Again, thank you for the brilliant response! Discussion of ideas via text can be difficult, so do message me further if you wish to discuss and or develop further ideas that may add to future essays for yourself.

Brandy J. Lewis
Science Fiction Studies, Comic Studies, and Fan Culture History

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There are some statements here that I find very strange. You can't colonise truth or colonise an animal. Truth isn't even culturally relative or anything like that. If things are true, they are true always, regardless of one's culture. It makes little sense to say something like "Justice and the work of Indigenous studies so brilliantly offer the tools of destabilizing concepts or readings upheld as fact, showing how they are rather only icons of Western cosmologies and readings of bodies as product." There are true and false beliefs in all cultures. Whether a belief is Western, Eastern, African or whatever else has no bearing on whether it is true or false.

Lastly, the content of furry fiction can be violent but furry fiction is not violent. Words, whether one finds them disagreeable or not, are not violence.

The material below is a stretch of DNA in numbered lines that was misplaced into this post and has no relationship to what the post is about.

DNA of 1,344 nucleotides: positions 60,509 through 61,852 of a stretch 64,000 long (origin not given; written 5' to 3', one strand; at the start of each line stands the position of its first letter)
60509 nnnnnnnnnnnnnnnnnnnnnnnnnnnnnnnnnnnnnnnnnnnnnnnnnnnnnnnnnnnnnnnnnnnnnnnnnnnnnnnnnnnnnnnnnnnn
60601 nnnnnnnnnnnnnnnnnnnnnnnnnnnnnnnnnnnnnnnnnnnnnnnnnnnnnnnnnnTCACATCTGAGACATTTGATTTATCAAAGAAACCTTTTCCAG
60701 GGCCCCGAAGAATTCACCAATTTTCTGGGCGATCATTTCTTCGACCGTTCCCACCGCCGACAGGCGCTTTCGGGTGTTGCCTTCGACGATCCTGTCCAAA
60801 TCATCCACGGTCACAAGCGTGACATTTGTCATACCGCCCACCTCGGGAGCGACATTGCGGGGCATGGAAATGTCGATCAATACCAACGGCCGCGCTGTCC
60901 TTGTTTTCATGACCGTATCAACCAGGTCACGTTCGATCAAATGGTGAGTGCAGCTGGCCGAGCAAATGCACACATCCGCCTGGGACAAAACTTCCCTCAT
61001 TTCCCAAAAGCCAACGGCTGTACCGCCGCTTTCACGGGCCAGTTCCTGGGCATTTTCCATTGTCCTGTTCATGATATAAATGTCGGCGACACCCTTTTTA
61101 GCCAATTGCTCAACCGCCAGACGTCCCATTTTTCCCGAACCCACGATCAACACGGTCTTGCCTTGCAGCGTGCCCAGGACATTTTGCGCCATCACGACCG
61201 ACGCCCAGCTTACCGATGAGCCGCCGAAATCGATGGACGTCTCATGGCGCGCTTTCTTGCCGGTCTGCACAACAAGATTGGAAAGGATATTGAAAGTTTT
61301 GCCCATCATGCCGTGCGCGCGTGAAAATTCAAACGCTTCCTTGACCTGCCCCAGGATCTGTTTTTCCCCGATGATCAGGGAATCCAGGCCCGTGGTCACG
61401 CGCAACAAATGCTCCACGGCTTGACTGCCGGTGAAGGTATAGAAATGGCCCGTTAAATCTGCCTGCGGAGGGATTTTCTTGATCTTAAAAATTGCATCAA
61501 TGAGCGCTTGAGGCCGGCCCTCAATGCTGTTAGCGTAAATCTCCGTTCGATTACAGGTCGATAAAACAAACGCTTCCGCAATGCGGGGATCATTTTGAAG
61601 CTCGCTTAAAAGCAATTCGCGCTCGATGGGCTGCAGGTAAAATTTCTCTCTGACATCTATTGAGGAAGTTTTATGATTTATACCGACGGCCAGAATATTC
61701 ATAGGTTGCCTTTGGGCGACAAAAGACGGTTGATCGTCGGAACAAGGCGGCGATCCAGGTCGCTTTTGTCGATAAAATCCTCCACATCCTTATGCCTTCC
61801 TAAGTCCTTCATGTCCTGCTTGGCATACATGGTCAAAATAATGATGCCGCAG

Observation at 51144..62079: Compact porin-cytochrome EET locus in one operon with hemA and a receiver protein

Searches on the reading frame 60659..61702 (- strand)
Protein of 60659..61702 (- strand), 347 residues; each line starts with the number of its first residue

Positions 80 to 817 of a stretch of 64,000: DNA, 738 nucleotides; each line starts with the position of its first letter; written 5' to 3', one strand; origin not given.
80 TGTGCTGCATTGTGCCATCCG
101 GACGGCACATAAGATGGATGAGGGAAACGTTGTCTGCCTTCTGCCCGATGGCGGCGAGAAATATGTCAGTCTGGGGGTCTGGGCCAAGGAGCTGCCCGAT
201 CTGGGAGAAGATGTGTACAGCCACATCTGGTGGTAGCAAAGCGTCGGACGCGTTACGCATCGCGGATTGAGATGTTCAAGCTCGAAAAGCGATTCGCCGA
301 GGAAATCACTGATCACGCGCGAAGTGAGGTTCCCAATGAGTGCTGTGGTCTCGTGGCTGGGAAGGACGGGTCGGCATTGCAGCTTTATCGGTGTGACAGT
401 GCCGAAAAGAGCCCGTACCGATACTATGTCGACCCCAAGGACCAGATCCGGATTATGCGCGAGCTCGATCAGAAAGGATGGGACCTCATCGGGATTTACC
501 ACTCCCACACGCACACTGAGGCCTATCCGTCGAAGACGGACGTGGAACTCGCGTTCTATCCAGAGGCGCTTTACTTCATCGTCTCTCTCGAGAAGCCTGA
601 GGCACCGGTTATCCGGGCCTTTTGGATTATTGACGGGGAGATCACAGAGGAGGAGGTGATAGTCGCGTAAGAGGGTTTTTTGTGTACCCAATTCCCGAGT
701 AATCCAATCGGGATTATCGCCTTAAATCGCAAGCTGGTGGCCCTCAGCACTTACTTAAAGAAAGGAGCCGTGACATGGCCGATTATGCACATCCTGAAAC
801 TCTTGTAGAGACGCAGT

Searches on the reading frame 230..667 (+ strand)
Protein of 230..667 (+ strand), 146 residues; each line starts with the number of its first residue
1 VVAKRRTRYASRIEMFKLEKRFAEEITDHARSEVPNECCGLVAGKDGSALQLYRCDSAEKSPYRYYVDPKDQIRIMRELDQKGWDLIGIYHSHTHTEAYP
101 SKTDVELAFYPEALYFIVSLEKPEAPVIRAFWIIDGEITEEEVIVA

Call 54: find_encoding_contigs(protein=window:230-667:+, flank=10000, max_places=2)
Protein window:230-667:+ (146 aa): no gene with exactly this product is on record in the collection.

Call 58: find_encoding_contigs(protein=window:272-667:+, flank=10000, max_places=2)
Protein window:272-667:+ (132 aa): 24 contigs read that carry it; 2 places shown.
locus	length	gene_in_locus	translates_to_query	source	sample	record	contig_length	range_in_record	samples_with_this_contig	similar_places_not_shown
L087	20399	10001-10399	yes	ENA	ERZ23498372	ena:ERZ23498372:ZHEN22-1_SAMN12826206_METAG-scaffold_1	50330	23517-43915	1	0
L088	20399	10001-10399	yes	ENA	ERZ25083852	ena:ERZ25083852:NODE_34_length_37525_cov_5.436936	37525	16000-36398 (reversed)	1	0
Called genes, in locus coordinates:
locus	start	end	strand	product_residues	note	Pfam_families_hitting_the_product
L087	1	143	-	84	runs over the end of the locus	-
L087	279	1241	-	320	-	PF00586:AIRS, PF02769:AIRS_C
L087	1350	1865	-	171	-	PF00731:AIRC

"If all mankind minus one, were of one opinion, and only one person were of the contrary opinion, mankind would be no more justified in silencing that one person, than he, if he had the power, would be justified in silencing mankind."
~John Stuart Mill~

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I miss the old 90's era of the fandom.

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ok boomer

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Give Boomer the Dog a break!

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How about that? I visit Flayrah occasionally and read an article about that story of stories, turning into a Dog, and that fishes me into the comments, and my name is mentioned.


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Intersectionality in action! (OK, so maybe it's not, but it's as good a meaning as any.)